So you have searched your brand name for vodka and nothing has come up. Yay, or perhaps not!  I have had a TM for lemonade rejected because someone had the same name registered as a whisky even though they are in different classed. The examiner said they were both drinks so there was a likelihood of confusion. Hat off to them for doing a thorough job as I suppose they are right and I thought I was being cleaver. It is possible to try and argue your case with them if they object in the hope of getting them to change their mind but I have never done this. The examiner will also search for pseudonyms relating to brand names and if someone already has ‘X’ registered, don’t think you are going to get away with trying to register the likes of Red, Blue or Green ‘X’.

Now for the European system. This can be found at oami.europa.eu and is shortly changing its name to the European Union Intellectual Property office (EUIPO). Go to trademarks, then apply online, then search availability. I would then search using TM view which covers the whole of the EU plus a few other countries including the US. Now the reason I’d use this search is because if you can see your potential TM registered in EU countries already then you are unlikely to get a community trademark which covers the whole EU. It’s quite expensive at €900 but it comers the whole community. If you think you are going to come up against conflicts then I would recommend just registering in the individual countries you expect to trade in.  You or the company you are registering the TM for needs to be in the EU or you need to have engaged an EU based agent qualified to register a TM for you.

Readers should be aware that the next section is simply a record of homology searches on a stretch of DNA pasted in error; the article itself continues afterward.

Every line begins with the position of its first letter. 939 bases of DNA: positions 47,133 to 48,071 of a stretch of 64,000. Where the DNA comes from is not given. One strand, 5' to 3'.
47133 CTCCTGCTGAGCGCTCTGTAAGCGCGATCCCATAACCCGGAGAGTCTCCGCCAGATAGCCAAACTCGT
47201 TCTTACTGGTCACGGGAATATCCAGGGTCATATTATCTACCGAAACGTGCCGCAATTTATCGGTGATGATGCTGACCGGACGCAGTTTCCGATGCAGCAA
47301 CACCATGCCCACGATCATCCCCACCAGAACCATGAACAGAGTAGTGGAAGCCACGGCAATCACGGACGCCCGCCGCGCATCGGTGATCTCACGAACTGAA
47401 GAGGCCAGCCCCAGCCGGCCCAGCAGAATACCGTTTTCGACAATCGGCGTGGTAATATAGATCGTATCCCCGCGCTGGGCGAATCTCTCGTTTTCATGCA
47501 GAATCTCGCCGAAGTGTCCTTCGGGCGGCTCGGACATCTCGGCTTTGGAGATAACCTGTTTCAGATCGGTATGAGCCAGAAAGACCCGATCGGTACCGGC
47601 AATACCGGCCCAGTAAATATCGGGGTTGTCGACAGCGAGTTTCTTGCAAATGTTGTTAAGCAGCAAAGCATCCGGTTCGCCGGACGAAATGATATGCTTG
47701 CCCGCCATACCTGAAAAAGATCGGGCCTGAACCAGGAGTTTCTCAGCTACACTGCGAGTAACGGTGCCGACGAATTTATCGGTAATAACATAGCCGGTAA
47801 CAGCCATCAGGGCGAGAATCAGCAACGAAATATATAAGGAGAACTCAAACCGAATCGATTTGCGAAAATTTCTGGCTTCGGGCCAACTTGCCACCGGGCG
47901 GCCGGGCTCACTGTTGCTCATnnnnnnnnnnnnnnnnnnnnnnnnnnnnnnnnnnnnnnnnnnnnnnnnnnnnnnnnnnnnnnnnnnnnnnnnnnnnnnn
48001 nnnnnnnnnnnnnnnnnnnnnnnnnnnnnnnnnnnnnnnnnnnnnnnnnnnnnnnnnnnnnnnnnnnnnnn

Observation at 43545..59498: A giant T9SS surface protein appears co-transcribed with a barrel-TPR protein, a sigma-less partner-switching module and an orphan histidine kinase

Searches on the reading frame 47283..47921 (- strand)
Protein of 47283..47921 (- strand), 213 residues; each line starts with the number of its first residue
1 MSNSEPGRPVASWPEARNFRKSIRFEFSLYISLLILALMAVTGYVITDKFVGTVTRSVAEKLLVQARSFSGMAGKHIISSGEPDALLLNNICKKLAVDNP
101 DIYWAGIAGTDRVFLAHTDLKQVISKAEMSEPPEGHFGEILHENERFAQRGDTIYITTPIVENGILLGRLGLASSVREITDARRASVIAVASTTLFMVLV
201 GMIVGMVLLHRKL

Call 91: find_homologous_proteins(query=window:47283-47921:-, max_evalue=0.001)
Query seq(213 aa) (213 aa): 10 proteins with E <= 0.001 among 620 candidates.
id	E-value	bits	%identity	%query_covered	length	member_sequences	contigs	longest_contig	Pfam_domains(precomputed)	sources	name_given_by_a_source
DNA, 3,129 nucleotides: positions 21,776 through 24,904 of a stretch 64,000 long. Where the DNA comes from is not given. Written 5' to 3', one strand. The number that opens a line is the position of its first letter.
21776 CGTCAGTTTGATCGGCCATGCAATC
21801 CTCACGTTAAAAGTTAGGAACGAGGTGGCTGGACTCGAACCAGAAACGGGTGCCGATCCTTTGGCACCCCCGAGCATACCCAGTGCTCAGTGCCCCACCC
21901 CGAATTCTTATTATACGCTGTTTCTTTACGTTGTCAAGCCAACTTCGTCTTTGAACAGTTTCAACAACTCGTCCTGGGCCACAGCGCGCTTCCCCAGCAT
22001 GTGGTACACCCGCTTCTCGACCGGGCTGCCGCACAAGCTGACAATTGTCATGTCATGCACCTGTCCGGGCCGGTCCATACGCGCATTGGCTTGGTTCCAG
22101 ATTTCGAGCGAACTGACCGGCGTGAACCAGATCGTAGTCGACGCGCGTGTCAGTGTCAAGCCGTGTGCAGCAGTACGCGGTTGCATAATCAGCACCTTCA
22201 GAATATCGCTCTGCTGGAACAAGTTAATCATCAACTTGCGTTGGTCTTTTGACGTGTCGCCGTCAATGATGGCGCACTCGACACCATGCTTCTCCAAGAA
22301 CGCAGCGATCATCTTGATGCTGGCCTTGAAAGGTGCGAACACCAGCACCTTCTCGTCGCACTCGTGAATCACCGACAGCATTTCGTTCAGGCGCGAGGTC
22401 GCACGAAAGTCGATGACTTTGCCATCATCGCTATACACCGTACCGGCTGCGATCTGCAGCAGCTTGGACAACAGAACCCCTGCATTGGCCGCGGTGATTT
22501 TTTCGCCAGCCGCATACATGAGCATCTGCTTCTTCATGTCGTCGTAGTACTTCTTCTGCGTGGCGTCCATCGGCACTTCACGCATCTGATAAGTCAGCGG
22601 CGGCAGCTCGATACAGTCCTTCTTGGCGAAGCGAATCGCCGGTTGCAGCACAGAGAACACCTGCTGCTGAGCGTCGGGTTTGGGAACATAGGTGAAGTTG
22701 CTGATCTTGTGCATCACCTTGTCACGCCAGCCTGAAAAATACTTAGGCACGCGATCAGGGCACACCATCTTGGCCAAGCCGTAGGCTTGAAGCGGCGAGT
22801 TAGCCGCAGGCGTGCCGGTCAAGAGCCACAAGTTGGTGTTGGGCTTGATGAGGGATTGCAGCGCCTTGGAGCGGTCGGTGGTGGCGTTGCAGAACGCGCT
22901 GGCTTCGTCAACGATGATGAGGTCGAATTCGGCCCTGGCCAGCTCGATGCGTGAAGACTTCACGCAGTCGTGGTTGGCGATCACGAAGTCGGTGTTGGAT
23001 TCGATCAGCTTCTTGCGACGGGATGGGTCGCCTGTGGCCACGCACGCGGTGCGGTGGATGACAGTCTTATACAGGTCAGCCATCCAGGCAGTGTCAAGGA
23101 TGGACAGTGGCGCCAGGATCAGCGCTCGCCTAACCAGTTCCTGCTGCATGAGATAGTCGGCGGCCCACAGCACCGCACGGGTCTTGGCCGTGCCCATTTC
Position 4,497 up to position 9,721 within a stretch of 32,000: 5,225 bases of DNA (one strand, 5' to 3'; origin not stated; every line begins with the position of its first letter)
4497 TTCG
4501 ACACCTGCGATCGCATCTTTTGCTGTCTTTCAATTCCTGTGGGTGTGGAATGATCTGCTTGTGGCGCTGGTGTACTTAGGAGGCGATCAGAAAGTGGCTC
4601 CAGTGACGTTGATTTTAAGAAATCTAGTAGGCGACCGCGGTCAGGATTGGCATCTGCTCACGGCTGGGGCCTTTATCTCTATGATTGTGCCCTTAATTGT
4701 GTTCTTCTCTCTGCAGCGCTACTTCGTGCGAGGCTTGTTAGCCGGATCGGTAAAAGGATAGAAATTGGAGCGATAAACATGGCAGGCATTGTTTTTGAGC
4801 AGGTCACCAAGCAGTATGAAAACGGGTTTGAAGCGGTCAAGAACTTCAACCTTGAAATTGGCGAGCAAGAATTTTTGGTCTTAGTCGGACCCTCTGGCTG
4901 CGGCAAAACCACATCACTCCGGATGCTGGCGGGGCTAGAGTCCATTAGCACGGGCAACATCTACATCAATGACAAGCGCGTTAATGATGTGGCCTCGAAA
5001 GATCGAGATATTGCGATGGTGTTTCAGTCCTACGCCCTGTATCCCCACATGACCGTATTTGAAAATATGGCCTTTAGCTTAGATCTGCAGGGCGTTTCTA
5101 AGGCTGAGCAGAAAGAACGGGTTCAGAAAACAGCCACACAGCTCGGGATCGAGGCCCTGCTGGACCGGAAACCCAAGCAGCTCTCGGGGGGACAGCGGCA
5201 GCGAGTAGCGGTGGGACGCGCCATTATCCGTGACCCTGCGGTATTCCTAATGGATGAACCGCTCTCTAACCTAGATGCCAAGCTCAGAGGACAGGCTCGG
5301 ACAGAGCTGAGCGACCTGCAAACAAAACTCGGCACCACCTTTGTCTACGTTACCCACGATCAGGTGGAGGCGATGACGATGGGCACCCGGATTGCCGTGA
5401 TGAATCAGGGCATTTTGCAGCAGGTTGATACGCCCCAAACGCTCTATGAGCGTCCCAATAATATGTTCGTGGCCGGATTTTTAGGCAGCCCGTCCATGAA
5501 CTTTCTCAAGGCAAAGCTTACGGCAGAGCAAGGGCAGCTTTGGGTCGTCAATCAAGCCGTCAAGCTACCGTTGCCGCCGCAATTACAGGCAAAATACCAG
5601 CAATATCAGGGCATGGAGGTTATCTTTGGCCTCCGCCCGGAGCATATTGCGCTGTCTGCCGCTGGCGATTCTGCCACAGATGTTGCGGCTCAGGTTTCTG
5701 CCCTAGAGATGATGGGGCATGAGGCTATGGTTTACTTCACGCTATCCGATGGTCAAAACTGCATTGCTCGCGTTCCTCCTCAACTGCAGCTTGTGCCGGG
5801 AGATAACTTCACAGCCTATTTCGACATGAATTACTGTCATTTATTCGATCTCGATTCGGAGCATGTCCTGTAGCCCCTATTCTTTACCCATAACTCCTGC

I have generally had all my EU TMs approved, even just surnames and words that I would not have held my breath trying to register in the USA. I had however, made sure there is nothing close to what I was registering already registered when checking that TM view database.

For you guys located in the UK, check out ipo.gov.uk, most of the UK search and application system is fairly easy and they are helpful on the phone too. It costs £170 for an online application including one class and £50 for each additional class. The majority of the TMs I registered were registered in the UK. The process is quite quick to receive a TM certificate which I used to register my US TMs, thus not having to go through the proof of use step.

Now as my brief outline into trademarks is turning into a novel I shall end here. I hope I have at least provided a little insight into the TM system from my own experience and given a few of you the confidence to try and do these registrations yourself. I would very much appreciate comments and I will try to edit this document as the comments highlight any shortcomings.